May 23, 2022

Poetry Showcase: Untruths About the Desirability of Wolves, By Megan Engelhardt


Editor's Note: Want to know what it's like to be eaten by a wolf? Today's Poetry Showcase feature, originally published in EC's "Little Red Riding Hood Issue" from 2011, is one interpretation of this idea. Enjoy!

People like to think there was something sexy

about the wolf. 

There wasn't. 

It was a wolf and I was nine

and wouldn't have known what to do with a sexy wolf


The sexiest thing in the woods that day

was Grandma,

who sometimes still goes dancing

with the widower cobbler from the village,

now that those elves do all the work.

Even if he was a smoldering pillar of manhood

(or wolfhood)

how would that have helped?

It's not like he seduced us into his stomach. 

Not like he batted his eyes

and showed some chest

and told us how beautiful we were

as we crawled into his belly. 

Sexy wolf?  Ridiculous. 

Here's the truth:

He was a wolf, big with big full eyes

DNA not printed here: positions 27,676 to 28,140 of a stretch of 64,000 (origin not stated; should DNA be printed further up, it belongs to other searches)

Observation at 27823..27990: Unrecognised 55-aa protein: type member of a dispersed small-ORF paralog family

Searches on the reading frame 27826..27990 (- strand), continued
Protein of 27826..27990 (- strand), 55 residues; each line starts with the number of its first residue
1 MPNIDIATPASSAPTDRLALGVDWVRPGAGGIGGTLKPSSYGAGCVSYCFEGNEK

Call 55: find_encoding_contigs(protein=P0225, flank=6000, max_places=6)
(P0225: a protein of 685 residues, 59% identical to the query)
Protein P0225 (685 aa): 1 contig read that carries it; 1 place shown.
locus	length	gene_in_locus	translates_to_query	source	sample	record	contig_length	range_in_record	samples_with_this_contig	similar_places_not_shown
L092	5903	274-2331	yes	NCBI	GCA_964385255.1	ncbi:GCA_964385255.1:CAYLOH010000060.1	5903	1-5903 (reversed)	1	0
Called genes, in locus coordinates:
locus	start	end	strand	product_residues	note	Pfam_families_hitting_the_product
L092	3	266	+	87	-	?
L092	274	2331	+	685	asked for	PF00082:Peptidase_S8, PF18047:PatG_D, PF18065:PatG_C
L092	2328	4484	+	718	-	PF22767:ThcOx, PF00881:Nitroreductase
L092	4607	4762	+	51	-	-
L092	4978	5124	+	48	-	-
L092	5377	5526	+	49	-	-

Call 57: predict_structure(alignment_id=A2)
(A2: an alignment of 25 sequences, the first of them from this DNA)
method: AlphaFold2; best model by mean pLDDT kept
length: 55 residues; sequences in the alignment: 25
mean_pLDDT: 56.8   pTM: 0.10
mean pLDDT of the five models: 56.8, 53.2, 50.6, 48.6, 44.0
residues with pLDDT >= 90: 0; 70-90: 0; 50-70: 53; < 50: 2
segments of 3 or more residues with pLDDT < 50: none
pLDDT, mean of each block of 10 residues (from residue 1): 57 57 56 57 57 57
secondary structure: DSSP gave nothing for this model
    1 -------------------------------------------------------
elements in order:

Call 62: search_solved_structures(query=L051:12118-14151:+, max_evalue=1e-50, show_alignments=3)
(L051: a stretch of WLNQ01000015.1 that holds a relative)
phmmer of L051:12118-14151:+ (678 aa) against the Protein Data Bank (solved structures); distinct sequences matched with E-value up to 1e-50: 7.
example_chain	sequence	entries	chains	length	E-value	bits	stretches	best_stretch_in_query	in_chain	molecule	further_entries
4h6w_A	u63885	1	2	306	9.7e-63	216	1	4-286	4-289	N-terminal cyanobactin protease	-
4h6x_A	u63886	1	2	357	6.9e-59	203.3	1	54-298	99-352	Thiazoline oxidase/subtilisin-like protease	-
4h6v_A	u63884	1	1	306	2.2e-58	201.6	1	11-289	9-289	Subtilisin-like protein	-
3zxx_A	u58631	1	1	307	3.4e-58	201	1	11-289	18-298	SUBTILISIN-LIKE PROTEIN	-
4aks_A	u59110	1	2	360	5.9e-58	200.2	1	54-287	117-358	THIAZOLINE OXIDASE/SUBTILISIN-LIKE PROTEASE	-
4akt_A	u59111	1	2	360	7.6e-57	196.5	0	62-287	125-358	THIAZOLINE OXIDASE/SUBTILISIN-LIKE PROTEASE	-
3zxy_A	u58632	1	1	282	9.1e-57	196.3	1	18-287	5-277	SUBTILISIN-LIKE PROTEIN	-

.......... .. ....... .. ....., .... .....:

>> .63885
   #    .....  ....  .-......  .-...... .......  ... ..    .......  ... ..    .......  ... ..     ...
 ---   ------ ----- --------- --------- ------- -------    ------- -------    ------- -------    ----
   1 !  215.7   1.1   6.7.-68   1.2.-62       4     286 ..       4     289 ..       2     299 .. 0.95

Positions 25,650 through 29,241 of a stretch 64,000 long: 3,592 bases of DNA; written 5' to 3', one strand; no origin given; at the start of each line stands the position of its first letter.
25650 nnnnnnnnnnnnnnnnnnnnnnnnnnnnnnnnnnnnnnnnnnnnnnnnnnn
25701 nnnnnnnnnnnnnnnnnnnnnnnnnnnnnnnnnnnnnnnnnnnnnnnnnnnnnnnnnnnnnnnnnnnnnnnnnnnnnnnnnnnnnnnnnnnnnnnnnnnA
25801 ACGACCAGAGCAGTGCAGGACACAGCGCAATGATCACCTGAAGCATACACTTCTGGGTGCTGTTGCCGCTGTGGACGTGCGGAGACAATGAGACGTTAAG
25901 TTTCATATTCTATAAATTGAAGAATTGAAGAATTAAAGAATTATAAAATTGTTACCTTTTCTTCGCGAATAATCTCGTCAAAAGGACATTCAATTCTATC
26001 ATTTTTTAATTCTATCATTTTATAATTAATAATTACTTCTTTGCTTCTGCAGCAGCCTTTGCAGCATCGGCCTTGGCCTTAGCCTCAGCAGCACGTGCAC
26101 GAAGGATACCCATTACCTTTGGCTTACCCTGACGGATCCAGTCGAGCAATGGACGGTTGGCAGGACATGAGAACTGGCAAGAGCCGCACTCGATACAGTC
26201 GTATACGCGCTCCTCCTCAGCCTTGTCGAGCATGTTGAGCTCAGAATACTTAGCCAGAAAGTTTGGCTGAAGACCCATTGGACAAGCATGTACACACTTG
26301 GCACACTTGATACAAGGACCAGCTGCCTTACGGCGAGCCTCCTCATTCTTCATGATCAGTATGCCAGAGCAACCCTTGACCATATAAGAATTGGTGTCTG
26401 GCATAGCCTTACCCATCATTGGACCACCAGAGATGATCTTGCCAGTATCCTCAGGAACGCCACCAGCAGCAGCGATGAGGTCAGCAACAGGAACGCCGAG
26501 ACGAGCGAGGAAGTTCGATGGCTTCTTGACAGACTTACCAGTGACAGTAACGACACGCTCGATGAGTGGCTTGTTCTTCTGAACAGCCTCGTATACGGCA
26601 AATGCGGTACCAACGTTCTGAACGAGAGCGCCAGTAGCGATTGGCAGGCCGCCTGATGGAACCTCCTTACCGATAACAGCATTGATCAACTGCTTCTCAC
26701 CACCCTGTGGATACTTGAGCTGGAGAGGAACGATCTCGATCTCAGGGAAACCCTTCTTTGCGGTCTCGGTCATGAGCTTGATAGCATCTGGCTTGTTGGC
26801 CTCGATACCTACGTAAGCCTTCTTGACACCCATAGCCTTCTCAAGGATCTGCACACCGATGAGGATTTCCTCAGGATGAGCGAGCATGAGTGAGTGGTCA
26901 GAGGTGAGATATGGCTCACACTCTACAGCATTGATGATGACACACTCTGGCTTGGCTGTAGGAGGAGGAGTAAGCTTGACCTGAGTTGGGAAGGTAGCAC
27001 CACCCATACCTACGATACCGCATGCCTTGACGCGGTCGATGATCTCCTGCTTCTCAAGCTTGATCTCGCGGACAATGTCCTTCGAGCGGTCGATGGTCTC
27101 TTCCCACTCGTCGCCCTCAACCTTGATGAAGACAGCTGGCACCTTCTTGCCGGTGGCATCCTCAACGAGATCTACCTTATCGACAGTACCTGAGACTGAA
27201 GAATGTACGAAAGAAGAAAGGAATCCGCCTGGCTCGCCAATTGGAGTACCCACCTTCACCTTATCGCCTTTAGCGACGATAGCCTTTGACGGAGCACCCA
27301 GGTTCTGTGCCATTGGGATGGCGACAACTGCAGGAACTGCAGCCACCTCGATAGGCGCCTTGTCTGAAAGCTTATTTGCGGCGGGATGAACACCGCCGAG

and big ears and big sharp teeth. 

His paws were big enough to knock you senseless

with one blow,

his appetite and his jaws big enough

to swallow you whole. 

His stomach was big enough to fit two people. 

Being eaten was fast and it was hot and it was wet

and it was over before I even knew what was happening. 

Being pulled out by the woodsman was like being born,

like fireworks and waves on the beach

and a gasp of air when you've been holding your breath. 

What's sexy about that?

And if I have grown up to become a wolf hunter,

a leather- and wolf skin-wearing hellion,

it seemed only natural,

and what I do with my wolves

is my business.

Megan Engelhardt has previously been published in the Silver Boomer books anthology, From the Porch Swing.

Image: Jessie Willcox Smith

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Mandy said...

i LOVE this!! I was going to try to pick out my favourite lines, but that's impossible! I like them all! :)

Angelika said...

That's great. I always enjoy those "What would it really have been like?" retellings. This one's a good one - not too gruesome, but with plenty of realism!